I am sure you would agree that to explicate this citation would be to spoil matters.

All we need to lift from this is that through advanced political education members of the SACP provided the ANC with formidable political clarity and superior ideas needed to mobilise the people in the struggle against apartheid.

In this regard, one among the many key insights that we learned from the SACP is the question of non-racialism.

From its very formation in 1921, the then Communist Party of South Africa embraced a non-racial outlook and drew to its ranks a number of black members.

Thus by 1928 the Communist Party of South Africa had 1600 African members out of a total of 1750, after adopting the Black Republic Thesis which nailed the Party`s non-racial colours to the mast and cemented its genetic make-up as a force for an equal and non-racial society.

We can thus argue without fear of hyperbole that the SACP is the pioneer of non-racialism in South Africa.

This philosophy of non-racialism embedded in our struggle made it possible for the liberation movement to marshal the broadest cross-section of progressive forces in the country behind the vision of a united, democratic, non-racial, non-sexist and just society.

However, it is worth noting that this was not only a one way traffic. It is a dual traffic between older brother and younger brother; between nature and human beings; between the ANC and the South African Communist Party.

It was a dual traffic of influence in that Party members who were also ANC members could not work within the ANC as loyal members without being influenced by the viewpoint of the ANC.

A clear inter-penetration of influences was always in evidence in the course of drafting and implementation of programmes as well as debates.

For instance, with the vantage of the ANC immersion, Moses Kotane could in his Cradock letter in 1934 advise Party members to learn the concrete South African conditions to enable them to understand the South African revolution instead of merely being experts on the European revolution.

In consequence ANC members also developed keen minds politically, impacting on the Party in various ways during the course of the struggle.

Ladies and Gentlemen;

This then brings us to the current relationship between the SACP and the ANC and the latter`s attendant expectations.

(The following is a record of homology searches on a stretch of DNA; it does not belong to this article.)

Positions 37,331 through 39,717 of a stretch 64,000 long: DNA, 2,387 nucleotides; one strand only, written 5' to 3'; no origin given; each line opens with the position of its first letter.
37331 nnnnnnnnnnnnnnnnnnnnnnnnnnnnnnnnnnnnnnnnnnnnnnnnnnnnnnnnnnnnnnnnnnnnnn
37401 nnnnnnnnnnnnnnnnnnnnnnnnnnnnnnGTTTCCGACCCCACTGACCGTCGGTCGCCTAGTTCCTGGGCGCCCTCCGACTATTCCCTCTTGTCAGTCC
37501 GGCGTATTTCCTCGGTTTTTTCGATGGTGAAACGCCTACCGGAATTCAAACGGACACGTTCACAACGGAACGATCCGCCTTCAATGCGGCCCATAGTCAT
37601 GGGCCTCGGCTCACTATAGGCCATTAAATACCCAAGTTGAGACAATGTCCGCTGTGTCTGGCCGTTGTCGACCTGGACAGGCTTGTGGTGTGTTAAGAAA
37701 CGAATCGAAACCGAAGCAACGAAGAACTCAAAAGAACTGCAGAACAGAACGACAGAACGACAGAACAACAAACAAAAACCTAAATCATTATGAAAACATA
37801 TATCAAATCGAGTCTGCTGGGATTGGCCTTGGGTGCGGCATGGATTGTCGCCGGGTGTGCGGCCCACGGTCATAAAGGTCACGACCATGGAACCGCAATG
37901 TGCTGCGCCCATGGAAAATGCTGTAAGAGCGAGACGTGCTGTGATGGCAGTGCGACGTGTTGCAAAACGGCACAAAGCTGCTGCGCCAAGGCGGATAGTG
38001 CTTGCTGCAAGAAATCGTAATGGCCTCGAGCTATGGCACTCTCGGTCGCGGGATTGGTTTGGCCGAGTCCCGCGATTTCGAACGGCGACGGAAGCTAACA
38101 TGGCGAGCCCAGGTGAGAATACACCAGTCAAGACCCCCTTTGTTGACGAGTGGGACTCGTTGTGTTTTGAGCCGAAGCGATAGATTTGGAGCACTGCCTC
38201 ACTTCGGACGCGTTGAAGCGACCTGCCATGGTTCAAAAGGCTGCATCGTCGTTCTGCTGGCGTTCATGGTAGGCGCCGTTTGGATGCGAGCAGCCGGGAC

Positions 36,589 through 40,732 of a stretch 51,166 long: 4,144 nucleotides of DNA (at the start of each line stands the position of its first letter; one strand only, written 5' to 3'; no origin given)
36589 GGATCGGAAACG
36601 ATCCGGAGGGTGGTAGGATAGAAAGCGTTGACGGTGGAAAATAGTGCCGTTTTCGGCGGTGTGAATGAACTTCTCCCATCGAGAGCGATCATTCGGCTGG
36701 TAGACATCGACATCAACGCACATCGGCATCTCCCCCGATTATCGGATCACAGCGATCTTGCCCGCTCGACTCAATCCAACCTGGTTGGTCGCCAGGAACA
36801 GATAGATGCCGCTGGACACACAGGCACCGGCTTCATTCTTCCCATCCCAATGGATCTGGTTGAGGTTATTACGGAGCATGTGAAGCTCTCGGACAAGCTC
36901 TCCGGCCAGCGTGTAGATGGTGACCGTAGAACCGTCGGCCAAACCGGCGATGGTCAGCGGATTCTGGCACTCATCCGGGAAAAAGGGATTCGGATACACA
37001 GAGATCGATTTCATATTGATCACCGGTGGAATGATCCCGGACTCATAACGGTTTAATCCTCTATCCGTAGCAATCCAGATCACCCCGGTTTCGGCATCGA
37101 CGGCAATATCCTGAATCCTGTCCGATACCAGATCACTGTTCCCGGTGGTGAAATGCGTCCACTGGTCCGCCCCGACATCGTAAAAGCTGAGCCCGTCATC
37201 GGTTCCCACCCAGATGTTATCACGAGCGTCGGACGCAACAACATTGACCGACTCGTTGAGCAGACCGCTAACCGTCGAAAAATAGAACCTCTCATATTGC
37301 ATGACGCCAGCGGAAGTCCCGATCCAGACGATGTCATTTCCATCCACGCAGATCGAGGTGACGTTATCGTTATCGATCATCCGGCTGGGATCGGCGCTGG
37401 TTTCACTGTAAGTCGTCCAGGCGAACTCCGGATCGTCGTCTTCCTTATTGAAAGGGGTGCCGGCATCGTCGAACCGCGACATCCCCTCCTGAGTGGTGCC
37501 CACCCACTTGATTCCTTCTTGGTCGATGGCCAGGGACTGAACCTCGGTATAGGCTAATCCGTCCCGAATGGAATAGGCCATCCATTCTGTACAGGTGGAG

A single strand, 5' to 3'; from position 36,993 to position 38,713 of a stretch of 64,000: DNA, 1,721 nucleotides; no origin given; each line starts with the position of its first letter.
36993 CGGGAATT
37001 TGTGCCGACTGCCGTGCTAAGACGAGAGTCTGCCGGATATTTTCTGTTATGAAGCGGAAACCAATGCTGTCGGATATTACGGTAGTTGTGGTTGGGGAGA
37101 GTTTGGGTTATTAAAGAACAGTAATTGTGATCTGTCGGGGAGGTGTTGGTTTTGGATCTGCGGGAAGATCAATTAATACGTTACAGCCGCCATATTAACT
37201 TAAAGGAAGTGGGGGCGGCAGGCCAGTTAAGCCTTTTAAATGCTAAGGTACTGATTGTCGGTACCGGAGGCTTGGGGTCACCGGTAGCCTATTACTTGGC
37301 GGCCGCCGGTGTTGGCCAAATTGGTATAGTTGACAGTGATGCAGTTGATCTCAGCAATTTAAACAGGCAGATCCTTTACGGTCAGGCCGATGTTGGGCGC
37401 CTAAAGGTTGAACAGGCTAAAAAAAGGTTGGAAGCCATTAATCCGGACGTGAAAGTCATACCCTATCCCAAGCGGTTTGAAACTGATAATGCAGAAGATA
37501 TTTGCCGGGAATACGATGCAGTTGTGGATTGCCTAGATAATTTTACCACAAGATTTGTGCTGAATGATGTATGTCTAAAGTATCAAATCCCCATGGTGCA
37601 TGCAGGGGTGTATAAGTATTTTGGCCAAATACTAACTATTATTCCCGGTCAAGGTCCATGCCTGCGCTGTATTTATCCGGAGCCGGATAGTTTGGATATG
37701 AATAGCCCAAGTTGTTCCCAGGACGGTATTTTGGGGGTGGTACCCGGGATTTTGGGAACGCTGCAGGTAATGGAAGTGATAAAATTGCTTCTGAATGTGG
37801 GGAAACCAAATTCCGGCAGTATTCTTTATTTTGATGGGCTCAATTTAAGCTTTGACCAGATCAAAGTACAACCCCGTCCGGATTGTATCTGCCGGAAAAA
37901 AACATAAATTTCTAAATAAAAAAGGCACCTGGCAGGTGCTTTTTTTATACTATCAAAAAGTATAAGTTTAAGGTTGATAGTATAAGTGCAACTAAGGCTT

Having benefited from the SACP; we in the ANC continue to regard the SACP as a reliable ally capable of analysing the challenges of today as well as producing theoretical clarity on how to tackle them.

The SACP taught us to base our expectations on the following excerpt from Karl Marx`s Eighteenth Brumaire of Louis Bonaparte:

"proletarian revolutions, like those of the nineteenth century, constantly criticize themselves, constantly interrupt themselves in their own course, return to the apparently accomplished, in order to begin anew; they deride with cruel thoroughness the half-measures, weaknesses, and paltriness of their first attempts, seem to throw down their opponents only so the latter may draw new strength from the earth and rise before them again more gigantic than ever, recoil constantly from the indefinite colossalness of their own goals - until a situation is created which makes all turning back impossible, and the conditions themselves call out: Hic Rhodus, hic salta! (here is the rose, here dance)"

In this regard we are confident that this 13th National Congress of the SACP will have eloquently answered the question: what is to be done? as it has always done attuned to the modus operandi of proletarian revolutions.

With these few words, aware that man must eat before pursuing politics, I wish to close by sharing with you the story told in a wonderful commercial advertisement on Bells Whisky [....].

We are gathered here for two purposes, firstly to raise funds in support of the SACP and secondly, to do justice to the eatables.

With regards to the first purpose and this alone I say with the entire conviction of its truth? give the Communist Party money!